The NAB Blog
By Nicolas Soames
18 February 2007
Oh yeah. The classics. Read War and Peace? You must be joking.
It is rated one of the finest novels in the world. Check. It can be found on many bookshelves. Check. But have you ever seen anyone reading it on the bus or the tube? Check.
OK – pan to my life. Of course, I have one of the most rewarding jobs in publishing. The gods were kind to me. BUT it has its challenges. The last few months have produced metres of CDs. Unabridged Bleak House, a wonder from Teresa and Sean. Unabridged Persuasion. Unabridged Paradise Lost. Unabridged The Wind-up Bird Chronicle.
And unabridged War and Peace.
And while all that is going on, we are deep in other major classics – more unabridged Dickens, unabridged Flann O’Brien, unabridged Homer and even more.
So where is the time for War and Peace? The other day, Neville Jason, he of Proust and Tolstoy, flew stateside to be interviewed by The Washington Post. David Segal treated him royally, and then had a chat with me. And there came the question I knew was coming. I couldn’t lie, because it was Washington. I couldn’t prevaricate or dissemble… I could only say, I am only halfway through.
But it is not a chore. It may be a tad unsociable, but Tolstoy and Neville are captivating. Here is a grand story, with intense Russian emotions entangled with the massive movements of troops and the process of history in the making. Prince Andrei, so intrinsically noble but harshly affected by the lack of integrity around him; Pierre, an intrinsically good man but fashioned by foibles we all recognise so vividly; and Natasha – young, impressionable, but knowing when she has made a mistake; virgin Princess Marya, serving her irascible father Prince Nikolai Bolkonsky through all the pain he throws at her because she knows he loves her; Emperor Alexander, out of his depth when faced with the genius of Napoleon Bonaparte. And, flying above them all, the comet of 1812.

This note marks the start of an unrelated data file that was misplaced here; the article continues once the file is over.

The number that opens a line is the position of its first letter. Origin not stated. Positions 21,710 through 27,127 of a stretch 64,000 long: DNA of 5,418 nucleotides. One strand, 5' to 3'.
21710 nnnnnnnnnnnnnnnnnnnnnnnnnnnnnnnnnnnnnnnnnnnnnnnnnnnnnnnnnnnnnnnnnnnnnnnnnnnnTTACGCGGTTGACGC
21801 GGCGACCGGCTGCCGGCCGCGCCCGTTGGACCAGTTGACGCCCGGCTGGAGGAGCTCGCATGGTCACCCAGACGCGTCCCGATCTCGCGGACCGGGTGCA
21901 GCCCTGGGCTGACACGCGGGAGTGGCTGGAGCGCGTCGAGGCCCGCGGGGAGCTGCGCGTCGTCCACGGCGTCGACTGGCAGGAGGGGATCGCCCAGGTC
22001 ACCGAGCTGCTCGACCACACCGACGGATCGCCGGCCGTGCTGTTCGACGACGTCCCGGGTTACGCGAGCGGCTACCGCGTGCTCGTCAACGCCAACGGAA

Tolstoy, himself a difficult man, was a remarkable observer. War and Peace is such a remarkable novel because it is so true, so accurate where human thoughts and actions are concerned. That’s one major reason why I simply can’t turn to anything else at the moment.
Neville Jason will, himself, probably never know how he read it, how he presented all those characters so individually, while maintaining the voice of Tolstoy himself. It is a marvel, and I can say that without immodesty because it happens to be on Naxos AudioBooks.
If you haven’t read it but want to know it, now’s your chance. If you have read it, years ago, and want to revisit it, now’s your chance. I exhort you. It is full of charm, seduction, wisdom and history. Certainly, one of the greatest monuments of our literary heritage.
And how would it have been possible without my Nano!
See also: War and Peace – unabridged.
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